Learning our scales—or why size really matters

The scale of the global challenges facing mankind will start to grow exponentially after a certain point, writes Volans’ John Elkington. To come up with the solutions for them, we will need to understand how our cities consume and develop.

Model of the alien mothership from Close Encounters of the Third Kind
A model of the alien mothership from Close Encounters of the Third Kind. Will the severity of global challenges or the ingenuity of human solutions go exponential first? This will determine the fate of the planet. Image: Ryan Somma,CC BY-SA 2.0

Do you recall the sequence in Spielberg’s 1977 film Close Encounters of the Third Kind where frantic scientists run up and down the scales on some sort of giant synthesiser, hoping for a communications breakthrough with aliens hovering like gods over Wyoming?

I do. Indeed, I’ve often thought of that sequence as I tried to get business leaders talking to the outside world—whether the outsiders have variously been environmental activists like Greenpeace, social entrepreneurs like Muhammad Yunus, or the kind of exponential innovators you find in places like Google’s X facility, the X Prize Foundation or Singularity University.

In fact much of my recent frustration with the sustainability sector has reflected a sense that, despite real progress in some areas, those anchored in today’s market realities and those exploring tomorrow’s sustainability challenges often talk past each other—without realising they are doing so.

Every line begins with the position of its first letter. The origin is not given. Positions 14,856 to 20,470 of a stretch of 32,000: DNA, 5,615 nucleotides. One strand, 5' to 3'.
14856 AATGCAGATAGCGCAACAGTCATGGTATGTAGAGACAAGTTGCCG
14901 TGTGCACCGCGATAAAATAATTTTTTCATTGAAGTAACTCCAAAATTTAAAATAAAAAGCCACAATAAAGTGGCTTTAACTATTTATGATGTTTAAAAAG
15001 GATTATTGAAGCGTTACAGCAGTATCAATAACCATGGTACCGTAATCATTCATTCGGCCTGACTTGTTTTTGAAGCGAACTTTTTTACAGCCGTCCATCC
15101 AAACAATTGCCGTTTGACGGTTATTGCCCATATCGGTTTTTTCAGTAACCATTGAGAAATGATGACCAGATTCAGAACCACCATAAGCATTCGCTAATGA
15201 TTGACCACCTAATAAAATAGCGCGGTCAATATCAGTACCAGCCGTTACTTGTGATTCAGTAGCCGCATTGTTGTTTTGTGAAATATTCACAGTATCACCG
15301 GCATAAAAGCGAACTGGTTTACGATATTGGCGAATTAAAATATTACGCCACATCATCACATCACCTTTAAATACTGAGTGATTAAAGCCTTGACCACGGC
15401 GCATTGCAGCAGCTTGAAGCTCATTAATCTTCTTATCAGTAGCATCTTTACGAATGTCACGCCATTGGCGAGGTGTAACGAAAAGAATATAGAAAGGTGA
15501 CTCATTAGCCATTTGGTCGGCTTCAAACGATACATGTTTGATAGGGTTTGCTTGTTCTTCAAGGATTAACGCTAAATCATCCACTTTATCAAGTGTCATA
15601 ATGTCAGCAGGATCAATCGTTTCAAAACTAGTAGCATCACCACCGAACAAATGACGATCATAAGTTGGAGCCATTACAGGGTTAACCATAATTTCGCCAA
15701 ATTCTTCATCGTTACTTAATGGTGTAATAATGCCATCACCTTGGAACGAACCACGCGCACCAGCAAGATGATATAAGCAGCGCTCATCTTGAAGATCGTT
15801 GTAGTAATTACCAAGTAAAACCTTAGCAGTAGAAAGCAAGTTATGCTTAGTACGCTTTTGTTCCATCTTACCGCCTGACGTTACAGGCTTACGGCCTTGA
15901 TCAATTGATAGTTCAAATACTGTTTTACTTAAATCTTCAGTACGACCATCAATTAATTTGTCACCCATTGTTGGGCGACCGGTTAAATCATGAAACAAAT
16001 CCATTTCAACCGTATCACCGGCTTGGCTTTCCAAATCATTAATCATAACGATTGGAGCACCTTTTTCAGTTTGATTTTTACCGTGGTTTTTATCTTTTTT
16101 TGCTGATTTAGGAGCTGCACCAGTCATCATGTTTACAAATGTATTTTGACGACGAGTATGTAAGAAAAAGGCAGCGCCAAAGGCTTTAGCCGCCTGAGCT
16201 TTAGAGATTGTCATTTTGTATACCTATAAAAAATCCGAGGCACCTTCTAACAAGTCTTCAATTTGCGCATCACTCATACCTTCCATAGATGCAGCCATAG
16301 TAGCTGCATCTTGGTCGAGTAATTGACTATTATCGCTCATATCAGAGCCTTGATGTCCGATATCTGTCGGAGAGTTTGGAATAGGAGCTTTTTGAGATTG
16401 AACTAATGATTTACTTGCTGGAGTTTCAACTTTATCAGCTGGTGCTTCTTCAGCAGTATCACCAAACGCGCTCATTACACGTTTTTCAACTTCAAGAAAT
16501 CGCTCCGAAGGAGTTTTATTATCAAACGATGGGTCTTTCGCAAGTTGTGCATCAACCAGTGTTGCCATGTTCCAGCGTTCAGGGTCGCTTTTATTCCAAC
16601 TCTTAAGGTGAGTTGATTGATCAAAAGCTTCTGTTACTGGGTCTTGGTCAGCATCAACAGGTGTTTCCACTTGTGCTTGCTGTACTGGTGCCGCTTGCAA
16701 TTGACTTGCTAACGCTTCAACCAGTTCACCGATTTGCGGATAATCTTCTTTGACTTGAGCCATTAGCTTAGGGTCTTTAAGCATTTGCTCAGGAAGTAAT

Reading Geoffrey West’s paradigm-shifting book, “Scale: The Universal Laws of Life and Death in Organisms, Cities and Companies”, reminded me of the moment when the humans (or machine intelligences) cracked the code in Close Encounters—and the exchange of information with the aliens began to go exponential. That’s the prospect West heralds, though the alignment here will not be between humans and aliens but between present and future generations.

A theoretical physicist and former president of the fabled Santa Fe Institute, West has produced a definitive text for anyone working at the interface between business and society

Here are just a few of the key messages. If you plot the metabolic rates of animals, from mice to elephants, the results cluster tightly around an exponential trajectory. The same thing happens if you plot the number of heartbeats in an animal’s lifetime, from a hamster to a whale, with an eerily steady average number of heartbeats across species. And then the same sort of thing happens if you plot key characteristics of companies or cities. Indeed, you can take almost any measurable characteristic of animals, plants, ecosystems, cities or companies and show how it predictably scales with size.

West’s work suggests that we may be closing in on a critical breakthrough, involving the development of a robust science of companies and cities. At a time when I have increasingly soft-pedalled the use of the S-word, West sees the sustainability agenda as central. But he also challenges current mindsets and strategies in this field, underscoring the exponential character of many of the challenges we now face.